Since Three Cups of Tea: One Man's Mission to Promote Peace . . . One School at a Time by Mortenson and David Oliver Relin has been a huge best seller, I don't feel the need to retell much of its story. Suffice to say , since 1996, under the nonprofit umbrella of the Central Asia Institute, Mortenson has been responsible for the building of 90 schools that provide education to over 34,000 children, including 24,000 girls.
Mortenson clearly got off to a good start for a person who would end up working with people from other cultures. He spent much of his boyhood in the shadow of Mt. Kilimanjaro in Tanzania where his father worked to establish a hospital and his mother a school. In this book, Mortenson describes his father's pride that the institutions would soon be run by Tanzanians.
In 1993, having spontaneously promised the Pakistani villagers who took him in after a failed climb of K2 that he'd return and build a school, Mortenson lived as a San Francisco Bay Area drifter,working shifts as an ER nurse, living in his Buick on climbing weekends, and trying to learn how to raise money. He didn't have a clue how he was going to come up with the $12000 he needed. The story of his visiting a copy shop, getting upgraded from hunt and peck manual typing to a computer, and fruitlessly mailing off 580 begging letters should resonate with anyone who has ever tried to scrounge up the cash for a project she truly believes in. And, improbably, he did find a mountaineering benefactor who came up with the money.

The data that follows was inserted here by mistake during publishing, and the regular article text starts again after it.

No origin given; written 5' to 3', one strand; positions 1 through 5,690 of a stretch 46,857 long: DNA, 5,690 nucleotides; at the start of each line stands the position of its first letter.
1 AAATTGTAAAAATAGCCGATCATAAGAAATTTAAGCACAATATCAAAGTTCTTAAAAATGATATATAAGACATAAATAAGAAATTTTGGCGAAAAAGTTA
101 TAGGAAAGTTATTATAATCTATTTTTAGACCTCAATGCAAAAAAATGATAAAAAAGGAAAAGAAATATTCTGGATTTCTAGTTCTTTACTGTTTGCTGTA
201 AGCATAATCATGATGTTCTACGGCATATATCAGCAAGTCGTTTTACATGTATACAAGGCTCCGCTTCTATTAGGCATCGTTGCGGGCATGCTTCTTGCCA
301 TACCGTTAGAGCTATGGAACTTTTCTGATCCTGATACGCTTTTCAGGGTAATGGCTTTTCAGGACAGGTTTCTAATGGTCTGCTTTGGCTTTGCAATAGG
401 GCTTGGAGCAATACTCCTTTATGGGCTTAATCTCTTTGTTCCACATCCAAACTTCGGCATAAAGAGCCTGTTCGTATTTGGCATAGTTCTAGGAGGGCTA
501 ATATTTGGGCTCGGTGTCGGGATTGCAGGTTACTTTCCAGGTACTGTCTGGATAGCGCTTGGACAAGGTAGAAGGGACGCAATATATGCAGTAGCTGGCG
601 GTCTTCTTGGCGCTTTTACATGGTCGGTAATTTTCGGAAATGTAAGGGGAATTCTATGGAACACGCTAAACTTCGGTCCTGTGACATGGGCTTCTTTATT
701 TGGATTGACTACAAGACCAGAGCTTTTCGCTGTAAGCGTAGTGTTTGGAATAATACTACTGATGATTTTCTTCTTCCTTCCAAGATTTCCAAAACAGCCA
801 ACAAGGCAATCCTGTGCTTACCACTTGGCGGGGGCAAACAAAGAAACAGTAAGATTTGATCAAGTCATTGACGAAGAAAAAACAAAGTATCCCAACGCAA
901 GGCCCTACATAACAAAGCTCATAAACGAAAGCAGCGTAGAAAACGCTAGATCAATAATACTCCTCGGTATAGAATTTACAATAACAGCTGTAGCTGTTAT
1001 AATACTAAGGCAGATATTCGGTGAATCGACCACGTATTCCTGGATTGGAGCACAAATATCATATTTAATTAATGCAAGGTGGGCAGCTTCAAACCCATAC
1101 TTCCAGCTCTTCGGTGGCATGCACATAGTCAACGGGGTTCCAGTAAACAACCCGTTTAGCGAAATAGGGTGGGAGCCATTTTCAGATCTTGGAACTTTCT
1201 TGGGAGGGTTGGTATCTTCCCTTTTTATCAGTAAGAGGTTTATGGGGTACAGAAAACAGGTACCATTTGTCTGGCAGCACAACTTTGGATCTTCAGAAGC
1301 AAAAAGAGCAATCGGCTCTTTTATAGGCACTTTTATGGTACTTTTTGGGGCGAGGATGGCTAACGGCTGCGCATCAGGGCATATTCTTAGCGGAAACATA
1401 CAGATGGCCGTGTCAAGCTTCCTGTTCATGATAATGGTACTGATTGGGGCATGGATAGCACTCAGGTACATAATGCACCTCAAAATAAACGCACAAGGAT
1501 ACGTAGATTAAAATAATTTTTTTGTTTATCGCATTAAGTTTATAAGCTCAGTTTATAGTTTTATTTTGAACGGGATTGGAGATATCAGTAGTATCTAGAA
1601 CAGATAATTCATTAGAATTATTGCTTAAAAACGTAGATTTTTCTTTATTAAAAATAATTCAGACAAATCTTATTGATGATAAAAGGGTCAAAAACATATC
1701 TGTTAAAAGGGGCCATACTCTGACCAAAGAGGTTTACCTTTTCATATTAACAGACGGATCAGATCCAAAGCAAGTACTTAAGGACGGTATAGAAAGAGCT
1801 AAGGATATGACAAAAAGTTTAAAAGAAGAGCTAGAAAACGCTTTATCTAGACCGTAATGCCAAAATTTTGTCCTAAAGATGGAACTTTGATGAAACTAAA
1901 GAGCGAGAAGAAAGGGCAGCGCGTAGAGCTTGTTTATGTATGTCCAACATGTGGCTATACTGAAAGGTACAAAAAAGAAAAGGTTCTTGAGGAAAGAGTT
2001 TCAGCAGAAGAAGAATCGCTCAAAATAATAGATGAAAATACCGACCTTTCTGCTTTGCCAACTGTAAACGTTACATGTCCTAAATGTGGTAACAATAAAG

And so he managed to return to Pakistan and keep his promise -- and more. And along he way, Mortenson learned from the recipients of his gift essential truths about how to live. Here's the incident that gave his book its title:
Three Cups of Tea reminded me over and over of Jesus' injunction that those who would live in the Good need the mind and heart of a child. (Luke 18:17) For whatever reason, Greg Mortenson seems to have been able to bring a pure heart to his friends in the Himalayas. More of us should be so fortunate.